Verily, as an heir of Luis Sendiong, the latter having acquired


the subject land from spouses Juan Sendiong and Exequila Castellanes,
petitioners right over his share in the estate of his deceased father would
be adversely affected by the assailed decision declaring private
respondents heirs of Simeona Montenegro and heirs of spouses Orbeta,
as co-owners of the portion of the subject land consisting of 884 square
meters and 2,311 square meters, respectively, which consequently
encroached upon his share as heir of Luis Sendiong as it involves a
question of ownership and not merely of possession.

Needless to state, considering that the complaint was for quieting of title of the
subject land, said heirs of Luis Sendiong should have been impleaded as
indispensable parties for the assailed decision to bind and affect their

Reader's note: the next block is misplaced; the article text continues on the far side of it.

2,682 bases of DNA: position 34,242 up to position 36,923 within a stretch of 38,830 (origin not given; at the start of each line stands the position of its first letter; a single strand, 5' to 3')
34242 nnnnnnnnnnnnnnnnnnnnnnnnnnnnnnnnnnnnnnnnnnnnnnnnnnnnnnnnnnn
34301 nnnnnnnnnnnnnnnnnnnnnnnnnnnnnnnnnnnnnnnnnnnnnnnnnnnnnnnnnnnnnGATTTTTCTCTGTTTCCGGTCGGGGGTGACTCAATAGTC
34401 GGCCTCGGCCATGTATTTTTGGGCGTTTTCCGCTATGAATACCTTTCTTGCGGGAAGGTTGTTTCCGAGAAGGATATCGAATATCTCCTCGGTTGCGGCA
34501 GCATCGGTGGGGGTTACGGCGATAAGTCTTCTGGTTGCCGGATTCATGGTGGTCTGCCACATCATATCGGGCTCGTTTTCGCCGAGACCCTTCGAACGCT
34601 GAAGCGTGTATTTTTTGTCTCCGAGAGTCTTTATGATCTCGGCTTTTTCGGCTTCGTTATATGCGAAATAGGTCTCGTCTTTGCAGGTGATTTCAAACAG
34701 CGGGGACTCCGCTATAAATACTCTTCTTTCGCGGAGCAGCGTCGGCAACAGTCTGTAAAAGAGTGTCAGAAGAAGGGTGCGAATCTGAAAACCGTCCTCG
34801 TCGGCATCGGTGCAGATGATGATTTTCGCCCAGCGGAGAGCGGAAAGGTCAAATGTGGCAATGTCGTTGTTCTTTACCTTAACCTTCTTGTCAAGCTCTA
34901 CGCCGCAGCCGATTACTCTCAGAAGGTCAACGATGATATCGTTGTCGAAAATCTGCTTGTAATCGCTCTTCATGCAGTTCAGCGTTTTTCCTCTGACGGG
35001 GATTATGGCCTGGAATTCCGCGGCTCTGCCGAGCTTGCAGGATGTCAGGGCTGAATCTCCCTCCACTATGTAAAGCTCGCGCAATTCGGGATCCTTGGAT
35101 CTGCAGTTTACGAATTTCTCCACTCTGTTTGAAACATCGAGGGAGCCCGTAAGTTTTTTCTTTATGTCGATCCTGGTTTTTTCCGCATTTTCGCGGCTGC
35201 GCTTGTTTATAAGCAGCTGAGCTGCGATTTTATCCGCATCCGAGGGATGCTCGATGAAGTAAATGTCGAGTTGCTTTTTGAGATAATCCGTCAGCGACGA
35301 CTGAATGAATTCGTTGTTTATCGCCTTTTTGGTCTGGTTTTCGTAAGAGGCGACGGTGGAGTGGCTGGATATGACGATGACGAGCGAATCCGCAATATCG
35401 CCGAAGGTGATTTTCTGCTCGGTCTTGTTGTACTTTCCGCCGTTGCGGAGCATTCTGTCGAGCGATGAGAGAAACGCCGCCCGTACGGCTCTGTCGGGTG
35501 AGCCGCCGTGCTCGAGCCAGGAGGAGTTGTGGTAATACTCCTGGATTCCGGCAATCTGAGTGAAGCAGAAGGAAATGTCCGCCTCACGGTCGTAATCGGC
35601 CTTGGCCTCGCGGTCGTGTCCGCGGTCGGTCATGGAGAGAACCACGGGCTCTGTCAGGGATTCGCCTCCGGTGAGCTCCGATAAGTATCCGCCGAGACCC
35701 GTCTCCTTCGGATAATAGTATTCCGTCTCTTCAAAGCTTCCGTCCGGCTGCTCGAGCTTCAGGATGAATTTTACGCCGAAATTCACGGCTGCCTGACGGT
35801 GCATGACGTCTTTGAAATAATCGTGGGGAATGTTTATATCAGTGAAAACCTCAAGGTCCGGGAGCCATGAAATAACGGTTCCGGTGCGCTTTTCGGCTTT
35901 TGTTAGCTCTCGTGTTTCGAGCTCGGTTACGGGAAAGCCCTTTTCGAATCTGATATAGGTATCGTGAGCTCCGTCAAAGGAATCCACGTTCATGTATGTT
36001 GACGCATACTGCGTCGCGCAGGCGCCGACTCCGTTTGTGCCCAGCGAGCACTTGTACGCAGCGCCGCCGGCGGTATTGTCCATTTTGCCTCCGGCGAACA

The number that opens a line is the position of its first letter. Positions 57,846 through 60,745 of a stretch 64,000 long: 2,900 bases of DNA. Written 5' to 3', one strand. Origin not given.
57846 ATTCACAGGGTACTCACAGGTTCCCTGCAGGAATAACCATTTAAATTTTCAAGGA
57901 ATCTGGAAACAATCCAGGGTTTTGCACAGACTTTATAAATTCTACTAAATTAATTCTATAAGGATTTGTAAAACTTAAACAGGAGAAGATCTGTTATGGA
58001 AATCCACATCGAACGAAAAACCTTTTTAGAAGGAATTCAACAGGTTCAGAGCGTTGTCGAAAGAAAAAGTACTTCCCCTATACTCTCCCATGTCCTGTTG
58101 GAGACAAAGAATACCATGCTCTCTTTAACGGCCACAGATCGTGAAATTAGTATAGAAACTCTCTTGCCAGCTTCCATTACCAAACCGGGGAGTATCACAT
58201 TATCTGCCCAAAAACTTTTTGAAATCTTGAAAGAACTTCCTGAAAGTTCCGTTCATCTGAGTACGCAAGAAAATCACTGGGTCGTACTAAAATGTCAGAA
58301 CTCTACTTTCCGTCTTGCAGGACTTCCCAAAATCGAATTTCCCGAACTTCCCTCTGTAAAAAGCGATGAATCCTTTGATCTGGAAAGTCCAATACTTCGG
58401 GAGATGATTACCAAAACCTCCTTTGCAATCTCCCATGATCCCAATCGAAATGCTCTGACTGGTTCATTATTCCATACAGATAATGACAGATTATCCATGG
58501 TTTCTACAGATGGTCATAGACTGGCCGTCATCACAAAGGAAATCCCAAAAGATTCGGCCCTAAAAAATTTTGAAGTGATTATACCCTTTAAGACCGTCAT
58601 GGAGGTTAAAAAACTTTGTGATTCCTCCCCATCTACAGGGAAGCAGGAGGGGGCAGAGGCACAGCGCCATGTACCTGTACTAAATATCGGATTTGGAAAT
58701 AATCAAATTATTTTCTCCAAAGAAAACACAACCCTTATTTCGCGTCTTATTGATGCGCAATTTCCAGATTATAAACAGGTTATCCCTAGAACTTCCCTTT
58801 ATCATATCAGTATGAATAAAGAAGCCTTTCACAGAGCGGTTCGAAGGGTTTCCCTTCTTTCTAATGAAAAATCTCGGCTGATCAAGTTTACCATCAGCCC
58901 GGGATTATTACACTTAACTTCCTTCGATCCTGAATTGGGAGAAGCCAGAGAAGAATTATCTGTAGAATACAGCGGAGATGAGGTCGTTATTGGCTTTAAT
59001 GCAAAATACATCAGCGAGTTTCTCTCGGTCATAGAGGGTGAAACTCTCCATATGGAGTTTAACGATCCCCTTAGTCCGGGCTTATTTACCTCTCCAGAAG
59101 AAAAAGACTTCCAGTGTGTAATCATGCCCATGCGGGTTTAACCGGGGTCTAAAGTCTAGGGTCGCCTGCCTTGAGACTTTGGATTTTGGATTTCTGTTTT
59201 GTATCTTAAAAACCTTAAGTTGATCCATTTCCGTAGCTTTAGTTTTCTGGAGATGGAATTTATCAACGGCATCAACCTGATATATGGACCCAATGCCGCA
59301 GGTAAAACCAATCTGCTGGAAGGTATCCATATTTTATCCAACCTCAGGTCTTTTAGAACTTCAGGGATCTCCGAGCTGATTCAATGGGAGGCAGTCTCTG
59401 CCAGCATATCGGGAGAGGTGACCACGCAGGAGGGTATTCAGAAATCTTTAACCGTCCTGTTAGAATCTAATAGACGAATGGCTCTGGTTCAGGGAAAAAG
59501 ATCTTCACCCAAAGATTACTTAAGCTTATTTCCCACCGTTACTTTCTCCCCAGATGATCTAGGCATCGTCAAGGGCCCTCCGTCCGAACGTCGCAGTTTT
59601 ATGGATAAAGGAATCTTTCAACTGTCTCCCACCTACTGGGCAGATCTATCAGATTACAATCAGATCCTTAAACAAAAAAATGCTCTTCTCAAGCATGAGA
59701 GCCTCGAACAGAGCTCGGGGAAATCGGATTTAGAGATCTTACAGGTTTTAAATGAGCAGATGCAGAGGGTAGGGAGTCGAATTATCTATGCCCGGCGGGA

interests. In like manner, when an action involves reconveyance of
property, owners of property over which reconveyance is asserted are
indispensable parties, without whom no relief is available and without
whom the court can render no valid judgment and it is the duty of the
plaintiffs to implead all the necessary or indispensable parties for the
complete determination of the action as a person not included as a party
to a case cannot be bound by the decision made by a court.[18]

Indeed, the Court could not see how or why respondent and Lourdes Sendiong
could not have been impleaded in Civil Case No. 10173 before the RTC.
In the answer filed by the defendants in Civil Case No. 10173, the matter